Attack of the Debbies!

The L.A. Times published a very revealing look at disgraced O.C. Sheriff Mike Carona’s “Debbies” – his wife Deborah and his girlfriend Debra. Here are a few of the spicier excerpts from the article:

Deborah Carona was a member of a moneyed and prominent family that was mentioned as a point of reference in F. Scott Fitzgerald’s “The Great Gatsby.” Debra Hoffman was a struggling but charming attorney, 15 years younger than the sheriff’s wife. Their lives bumped together often.

Both women appeared at official functions together, the wife often sitting in the first row, Hoffman in the second. Photographers working for the Sheriff’s Department sometimes snapped photos of the two women together and sometimes of both posing with the sheriff.

On the morning after he was charged, Carona was ushered into a courtroom ordinarily reserved for drug runners, bank robbers — the sorts of criminals the sheriff had spent years trying to sweep off the streets.

The two Debbies sat nearby. Like the sheriff, they were in handcuffs.

But one former co-worker said Deborah Carona’s work began to slacken after her husband became Orange County sheriff in 1999.

“She basically didn’t work,” said Bruce Moore, a retired probation officer who worked in a cubicle alongside her before she retired in 2004 after 25 years. Her days started late and ended early, he said, adding she was rarely seen with anyone on probation who was assigned to her caseload.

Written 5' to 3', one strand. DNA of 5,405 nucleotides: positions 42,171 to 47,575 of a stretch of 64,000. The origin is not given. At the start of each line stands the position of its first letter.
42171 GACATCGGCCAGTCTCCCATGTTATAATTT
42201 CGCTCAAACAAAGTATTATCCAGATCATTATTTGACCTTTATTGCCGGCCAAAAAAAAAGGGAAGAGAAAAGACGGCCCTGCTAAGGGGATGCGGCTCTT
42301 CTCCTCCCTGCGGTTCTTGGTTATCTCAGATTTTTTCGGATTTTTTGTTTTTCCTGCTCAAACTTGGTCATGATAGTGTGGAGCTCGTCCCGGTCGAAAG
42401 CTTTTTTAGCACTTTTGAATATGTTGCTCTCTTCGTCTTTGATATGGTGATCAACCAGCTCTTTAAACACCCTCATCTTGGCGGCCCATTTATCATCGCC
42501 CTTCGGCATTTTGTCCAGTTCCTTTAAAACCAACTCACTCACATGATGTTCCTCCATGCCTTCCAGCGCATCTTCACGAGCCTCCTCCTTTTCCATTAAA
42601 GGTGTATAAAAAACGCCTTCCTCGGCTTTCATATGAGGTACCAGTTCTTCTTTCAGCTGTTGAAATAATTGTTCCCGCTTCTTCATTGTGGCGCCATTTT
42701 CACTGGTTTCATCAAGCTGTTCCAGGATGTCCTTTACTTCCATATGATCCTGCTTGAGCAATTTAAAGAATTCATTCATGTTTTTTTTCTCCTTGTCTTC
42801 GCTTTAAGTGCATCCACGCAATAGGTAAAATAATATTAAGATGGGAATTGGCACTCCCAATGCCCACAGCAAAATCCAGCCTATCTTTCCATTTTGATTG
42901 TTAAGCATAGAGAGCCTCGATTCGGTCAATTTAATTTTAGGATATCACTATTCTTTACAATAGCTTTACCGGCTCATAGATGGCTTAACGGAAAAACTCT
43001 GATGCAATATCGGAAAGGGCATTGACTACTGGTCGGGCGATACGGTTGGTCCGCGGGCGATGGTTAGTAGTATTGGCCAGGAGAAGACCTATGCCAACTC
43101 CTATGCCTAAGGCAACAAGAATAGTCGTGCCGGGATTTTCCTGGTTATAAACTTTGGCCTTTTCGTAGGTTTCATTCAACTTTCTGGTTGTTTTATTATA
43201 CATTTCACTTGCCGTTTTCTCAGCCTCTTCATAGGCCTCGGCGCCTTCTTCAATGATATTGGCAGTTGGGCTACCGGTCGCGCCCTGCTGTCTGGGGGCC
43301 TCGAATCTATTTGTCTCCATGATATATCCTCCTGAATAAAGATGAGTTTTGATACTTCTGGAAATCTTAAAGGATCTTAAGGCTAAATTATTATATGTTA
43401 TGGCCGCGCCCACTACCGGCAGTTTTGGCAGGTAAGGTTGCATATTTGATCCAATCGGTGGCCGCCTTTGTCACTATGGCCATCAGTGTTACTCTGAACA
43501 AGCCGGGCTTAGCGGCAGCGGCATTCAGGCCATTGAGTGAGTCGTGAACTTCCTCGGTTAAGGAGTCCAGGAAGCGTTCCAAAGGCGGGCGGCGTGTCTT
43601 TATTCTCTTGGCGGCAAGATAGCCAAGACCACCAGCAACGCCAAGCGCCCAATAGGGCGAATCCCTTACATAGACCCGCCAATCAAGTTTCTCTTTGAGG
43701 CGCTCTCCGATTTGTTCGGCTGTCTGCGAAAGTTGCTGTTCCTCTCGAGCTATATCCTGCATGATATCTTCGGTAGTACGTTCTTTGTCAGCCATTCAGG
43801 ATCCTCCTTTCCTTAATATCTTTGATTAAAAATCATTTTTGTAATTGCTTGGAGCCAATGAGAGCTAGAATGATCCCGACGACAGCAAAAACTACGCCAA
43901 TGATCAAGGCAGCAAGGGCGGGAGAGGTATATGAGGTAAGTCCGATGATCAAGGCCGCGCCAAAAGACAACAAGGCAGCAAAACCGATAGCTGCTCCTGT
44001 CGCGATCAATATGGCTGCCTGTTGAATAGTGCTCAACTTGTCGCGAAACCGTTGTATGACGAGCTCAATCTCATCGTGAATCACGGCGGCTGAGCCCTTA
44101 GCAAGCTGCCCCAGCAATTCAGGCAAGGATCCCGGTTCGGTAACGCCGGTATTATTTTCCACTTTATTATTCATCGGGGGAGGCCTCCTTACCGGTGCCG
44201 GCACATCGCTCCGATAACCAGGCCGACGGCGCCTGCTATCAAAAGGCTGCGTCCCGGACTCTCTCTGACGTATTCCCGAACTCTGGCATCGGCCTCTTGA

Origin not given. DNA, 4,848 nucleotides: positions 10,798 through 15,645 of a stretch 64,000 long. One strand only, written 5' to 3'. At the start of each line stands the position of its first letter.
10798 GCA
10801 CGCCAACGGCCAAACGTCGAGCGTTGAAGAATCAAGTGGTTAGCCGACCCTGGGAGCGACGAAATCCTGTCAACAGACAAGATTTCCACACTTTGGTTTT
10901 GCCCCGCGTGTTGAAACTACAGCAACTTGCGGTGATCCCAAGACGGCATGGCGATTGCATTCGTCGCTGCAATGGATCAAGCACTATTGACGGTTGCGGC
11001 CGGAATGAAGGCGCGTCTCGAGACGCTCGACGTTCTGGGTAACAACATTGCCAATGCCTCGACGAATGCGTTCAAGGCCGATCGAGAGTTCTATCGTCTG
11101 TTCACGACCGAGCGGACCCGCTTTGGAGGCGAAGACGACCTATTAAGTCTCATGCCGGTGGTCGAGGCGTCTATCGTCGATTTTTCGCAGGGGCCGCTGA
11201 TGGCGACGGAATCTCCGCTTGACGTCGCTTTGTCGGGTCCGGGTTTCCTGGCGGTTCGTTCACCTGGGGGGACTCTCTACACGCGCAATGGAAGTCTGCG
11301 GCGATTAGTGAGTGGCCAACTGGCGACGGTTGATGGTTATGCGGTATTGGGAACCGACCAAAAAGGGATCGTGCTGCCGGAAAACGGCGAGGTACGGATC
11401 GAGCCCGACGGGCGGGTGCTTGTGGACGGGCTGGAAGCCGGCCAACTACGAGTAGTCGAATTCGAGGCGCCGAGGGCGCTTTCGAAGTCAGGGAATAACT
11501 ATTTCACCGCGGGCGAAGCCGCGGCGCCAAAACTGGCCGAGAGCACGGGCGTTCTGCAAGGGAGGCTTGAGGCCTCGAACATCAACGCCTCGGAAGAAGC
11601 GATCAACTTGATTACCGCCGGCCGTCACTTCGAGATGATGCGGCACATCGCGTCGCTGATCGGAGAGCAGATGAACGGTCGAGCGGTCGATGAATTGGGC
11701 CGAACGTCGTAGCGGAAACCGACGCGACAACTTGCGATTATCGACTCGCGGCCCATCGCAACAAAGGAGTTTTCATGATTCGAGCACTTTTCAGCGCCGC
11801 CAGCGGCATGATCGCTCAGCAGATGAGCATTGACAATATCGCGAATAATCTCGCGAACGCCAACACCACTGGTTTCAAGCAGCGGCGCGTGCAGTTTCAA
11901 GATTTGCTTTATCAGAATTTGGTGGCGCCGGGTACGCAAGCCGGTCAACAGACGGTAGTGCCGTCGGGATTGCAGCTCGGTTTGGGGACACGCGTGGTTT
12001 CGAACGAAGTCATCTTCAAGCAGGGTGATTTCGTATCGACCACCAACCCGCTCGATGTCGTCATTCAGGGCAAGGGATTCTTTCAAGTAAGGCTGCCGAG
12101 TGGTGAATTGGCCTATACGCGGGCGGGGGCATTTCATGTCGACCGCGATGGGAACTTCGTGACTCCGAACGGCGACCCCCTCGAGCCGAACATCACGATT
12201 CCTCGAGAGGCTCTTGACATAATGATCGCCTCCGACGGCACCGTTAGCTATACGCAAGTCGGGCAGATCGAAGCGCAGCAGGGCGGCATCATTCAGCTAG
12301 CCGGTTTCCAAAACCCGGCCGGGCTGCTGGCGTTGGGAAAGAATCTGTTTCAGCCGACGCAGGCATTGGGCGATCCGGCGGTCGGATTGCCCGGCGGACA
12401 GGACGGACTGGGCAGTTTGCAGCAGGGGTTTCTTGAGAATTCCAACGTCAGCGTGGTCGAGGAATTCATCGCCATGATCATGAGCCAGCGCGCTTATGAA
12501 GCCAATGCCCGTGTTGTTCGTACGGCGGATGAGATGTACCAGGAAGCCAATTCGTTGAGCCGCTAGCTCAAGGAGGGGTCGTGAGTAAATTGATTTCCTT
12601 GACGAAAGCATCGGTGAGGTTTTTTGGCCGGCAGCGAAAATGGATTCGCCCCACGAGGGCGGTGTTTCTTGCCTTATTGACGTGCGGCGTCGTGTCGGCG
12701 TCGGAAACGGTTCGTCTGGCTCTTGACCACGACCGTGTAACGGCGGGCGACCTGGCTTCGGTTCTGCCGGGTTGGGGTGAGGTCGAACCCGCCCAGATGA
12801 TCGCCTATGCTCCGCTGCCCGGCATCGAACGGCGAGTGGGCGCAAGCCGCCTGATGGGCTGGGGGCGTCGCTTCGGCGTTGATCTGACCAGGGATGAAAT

According to the federal corruption indictment that landed the sheriff, his wife and his mistress in court, Deborah Carona accepted a $1,500 St. John Knits suit and a $15,000 gold and diamond Cartier watch from her husband’s supporters, gifts beyond the legal limit which the couple failed to report on financial disclosure forms.

In 2001, the sheriff persuaded then-Gov. Gray Davis to appoint his wife to the board of directors that oversees the Orange County Fair and Exposition Center, a sprawling piece of property in Costa Mesa that is home to the county fair, weekly swap meets and summertime concerts.

While serving on the fair board this year, Deborah Carona voted to allow a paintball company to open a business on the property, according to board records. Federal prosecutors allege in the indictment that officials with the paintball business had paid $25,000 in cash to a Carona associate in 2000 after learning that Carona would use his influence as sheriff to assist the paintball business.

Some said Hoffman looked much like Carona’s wife when she was younger. Despite Hoffman’s concerns about the commotion the campaign caused at the law firm, it wasn’t long before she and Carona became close, according to several people who knew the couple.

After Carona took office in 1999, he and Hoffman were seen together on trips to Las Vegas and Sacramento, according to sources familiar with the trips who asked not be identified because they didn’t want their statements to become a part of the case. She visited his office in the sheriff’s headquarters and changed her hairstyle and started wearing a vanilla-scented perfume that Carona favored, the sources said.